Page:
Did you know an ex-mayor of New Orleans allegedly hired a privateer to rescue Napoleon from St. Helena?

Did you know an ex-mayor of New Orleans allegedly hired a privateer to rescue Napoleon from St. Helena?
Photo Credit To https://upload.wikimedia.org/wikipedia/commons/e/e6/William_Woodward_Napoleon_House_New_Orleans_1904.jpg

Nicholas Girod was a French merchant and the sixth mayor of New Orleans, in office from late 1812 until September 1815. His former residence in the city’s French Quarter is known as Napoleon House. How did this come to pass?

Girod was Frenchman by birth and a supporter of Napoleon Bonaparte. At the time he came to New Orleans in 1770s, the city was a Spanish possession but had a large French population. However, it was part of the USA at the time he became mayor. Girod organized the defense of the city from the British during the War of 1812, and it is said he was motivated more by his hatred for the British rather than any love for the Americans.

Girod resigned as mayor in 1815. Allegedly, he planned to rescue his beloved emperor from captivity at St. Helena and had the mentioned Napoleon House built, intending it to be the former emperor’s residence after he was rescued from British captivity.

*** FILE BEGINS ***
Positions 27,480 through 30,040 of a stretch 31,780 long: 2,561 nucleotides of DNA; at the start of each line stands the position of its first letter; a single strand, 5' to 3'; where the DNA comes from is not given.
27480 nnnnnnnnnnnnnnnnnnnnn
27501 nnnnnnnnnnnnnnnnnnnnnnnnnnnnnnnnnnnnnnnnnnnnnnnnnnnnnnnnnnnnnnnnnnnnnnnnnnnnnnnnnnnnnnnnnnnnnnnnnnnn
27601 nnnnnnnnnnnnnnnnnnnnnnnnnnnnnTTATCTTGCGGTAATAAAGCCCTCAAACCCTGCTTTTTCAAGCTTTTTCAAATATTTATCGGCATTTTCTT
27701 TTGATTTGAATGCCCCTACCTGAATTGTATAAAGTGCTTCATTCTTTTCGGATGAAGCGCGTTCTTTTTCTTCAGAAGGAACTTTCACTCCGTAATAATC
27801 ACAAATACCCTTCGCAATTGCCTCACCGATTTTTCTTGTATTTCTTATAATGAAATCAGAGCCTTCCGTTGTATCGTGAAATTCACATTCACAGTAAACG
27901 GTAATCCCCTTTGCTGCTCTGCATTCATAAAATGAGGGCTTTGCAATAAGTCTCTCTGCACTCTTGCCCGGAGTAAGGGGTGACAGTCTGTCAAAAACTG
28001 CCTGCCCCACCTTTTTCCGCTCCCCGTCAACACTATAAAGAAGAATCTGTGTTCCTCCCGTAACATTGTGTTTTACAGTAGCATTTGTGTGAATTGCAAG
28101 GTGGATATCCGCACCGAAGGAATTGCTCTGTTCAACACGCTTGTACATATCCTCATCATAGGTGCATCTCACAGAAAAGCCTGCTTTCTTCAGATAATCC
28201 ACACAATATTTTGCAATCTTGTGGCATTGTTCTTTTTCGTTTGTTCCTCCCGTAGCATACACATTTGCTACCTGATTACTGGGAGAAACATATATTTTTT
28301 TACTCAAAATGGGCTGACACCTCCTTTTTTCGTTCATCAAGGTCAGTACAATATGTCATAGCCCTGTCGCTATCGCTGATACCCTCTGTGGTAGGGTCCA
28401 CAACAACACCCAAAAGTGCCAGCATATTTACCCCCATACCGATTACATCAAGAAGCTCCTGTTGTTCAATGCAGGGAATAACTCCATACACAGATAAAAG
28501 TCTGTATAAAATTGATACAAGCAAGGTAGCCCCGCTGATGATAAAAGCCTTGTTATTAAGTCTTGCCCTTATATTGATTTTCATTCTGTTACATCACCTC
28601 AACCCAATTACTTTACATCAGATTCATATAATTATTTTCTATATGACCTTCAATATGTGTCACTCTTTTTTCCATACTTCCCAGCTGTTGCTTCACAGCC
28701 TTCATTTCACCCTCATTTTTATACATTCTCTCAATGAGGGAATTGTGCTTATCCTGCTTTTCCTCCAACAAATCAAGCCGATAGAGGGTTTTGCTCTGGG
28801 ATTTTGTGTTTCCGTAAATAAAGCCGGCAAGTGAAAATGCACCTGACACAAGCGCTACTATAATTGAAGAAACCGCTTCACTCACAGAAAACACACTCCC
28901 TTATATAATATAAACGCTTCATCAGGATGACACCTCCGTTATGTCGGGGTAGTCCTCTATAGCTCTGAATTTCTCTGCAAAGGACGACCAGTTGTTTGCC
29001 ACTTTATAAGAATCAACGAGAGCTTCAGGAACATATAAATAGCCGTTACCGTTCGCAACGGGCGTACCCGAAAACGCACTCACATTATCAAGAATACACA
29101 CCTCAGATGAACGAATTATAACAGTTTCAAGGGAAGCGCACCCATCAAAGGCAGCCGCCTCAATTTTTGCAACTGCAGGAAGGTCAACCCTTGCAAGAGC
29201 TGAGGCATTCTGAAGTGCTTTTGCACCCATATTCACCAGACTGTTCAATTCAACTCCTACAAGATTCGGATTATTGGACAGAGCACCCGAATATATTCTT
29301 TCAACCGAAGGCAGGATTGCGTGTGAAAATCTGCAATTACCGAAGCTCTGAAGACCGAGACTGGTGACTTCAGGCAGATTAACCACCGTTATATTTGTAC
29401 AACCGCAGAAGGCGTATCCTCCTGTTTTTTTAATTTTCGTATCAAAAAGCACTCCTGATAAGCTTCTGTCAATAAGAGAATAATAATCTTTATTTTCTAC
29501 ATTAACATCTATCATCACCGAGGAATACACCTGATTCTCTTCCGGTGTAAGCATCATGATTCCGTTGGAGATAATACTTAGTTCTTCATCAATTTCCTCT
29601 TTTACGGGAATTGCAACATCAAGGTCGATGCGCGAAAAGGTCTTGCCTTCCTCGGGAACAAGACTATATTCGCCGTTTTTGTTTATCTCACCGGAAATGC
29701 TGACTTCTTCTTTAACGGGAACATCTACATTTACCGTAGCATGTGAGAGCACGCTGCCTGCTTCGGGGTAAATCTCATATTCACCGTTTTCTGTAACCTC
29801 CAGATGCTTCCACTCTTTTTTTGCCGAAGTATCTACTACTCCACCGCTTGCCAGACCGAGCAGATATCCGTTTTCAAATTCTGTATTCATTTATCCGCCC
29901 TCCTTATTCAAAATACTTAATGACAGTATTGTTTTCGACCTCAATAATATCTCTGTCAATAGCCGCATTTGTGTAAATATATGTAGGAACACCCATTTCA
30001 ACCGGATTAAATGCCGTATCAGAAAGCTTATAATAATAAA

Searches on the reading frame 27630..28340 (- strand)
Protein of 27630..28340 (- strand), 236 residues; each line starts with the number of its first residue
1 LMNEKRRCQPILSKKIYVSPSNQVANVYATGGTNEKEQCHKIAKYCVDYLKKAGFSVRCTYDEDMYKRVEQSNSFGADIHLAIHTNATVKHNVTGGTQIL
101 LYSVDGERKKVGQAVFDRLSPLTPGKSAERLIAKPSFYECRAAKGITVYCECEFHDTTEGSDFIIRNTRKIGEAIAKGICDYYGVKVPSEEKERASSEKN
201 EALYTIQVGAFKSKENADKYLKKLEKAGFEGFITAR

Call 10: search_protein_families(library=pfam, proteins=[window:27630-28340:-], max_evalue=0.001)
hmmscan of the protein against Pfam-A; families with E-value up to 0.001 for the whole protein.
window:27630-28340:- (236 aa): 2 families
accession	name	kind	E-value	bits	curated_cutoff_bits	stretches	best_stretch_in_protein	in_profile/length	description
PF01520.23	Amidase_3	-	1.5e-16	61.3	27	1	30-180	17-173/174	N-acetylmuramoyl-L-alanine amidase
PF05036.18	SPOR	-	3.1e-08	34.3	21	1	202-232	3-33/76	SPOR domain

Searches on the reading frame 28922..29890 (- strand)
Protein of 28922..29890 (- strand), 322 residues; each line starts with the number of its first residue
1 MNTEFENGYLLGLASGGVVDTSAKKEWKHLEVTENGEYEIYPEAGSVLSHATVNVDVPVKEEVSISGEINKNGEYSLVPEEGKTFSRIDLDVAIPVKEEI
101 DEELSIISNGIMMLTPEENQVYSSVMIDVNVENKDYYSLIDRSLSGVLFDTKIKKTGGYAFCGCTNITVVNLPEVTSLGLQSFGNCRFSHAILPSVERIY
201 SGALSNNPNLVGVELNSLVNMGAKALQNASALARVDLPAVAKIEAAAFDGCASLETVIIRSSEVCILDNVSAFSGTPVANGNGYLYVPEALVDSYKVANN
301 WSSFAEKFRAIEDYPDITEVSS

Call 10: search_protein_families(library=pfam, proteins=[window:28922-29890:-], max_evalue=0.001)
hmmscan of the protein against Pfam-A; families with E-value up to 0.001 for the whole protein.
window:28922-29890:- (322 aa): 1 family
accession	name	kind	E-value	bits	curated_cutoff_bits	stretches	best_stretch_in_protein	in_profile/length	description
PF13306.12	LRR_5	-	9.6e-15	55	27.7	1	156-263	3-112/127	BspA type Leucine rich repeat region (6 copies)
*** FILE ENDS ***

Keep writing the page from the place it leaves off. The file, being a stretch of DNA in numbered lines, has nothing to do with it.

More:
The man he planned to hire to rescue Napoleon was none other than Jean Lafitte, the famous former pirate and privateer. Lafitte then allegedly hand-picked a crew to man a small but swift ship with which he planned to conduct the rescue.

Unfortunately for them, a ship arrived in 1821, just a few days before their departure. It bore bad news – the former emperor had died on his island-prison.

Although there is evidence that there were indeed several plans to rescue Napoleon, there is no reliable proof that this particular attempt even existed or was taken seriously.

The House was declared a National Historic Landmark in 1970. Today it is as a restaurant serving traditional local food. Despite the failure of his alleged plan, Girod went to become a notable philanthropist – he left tens of thousands of dollars to charities, and for the construction of an orphanage in New Orleans.

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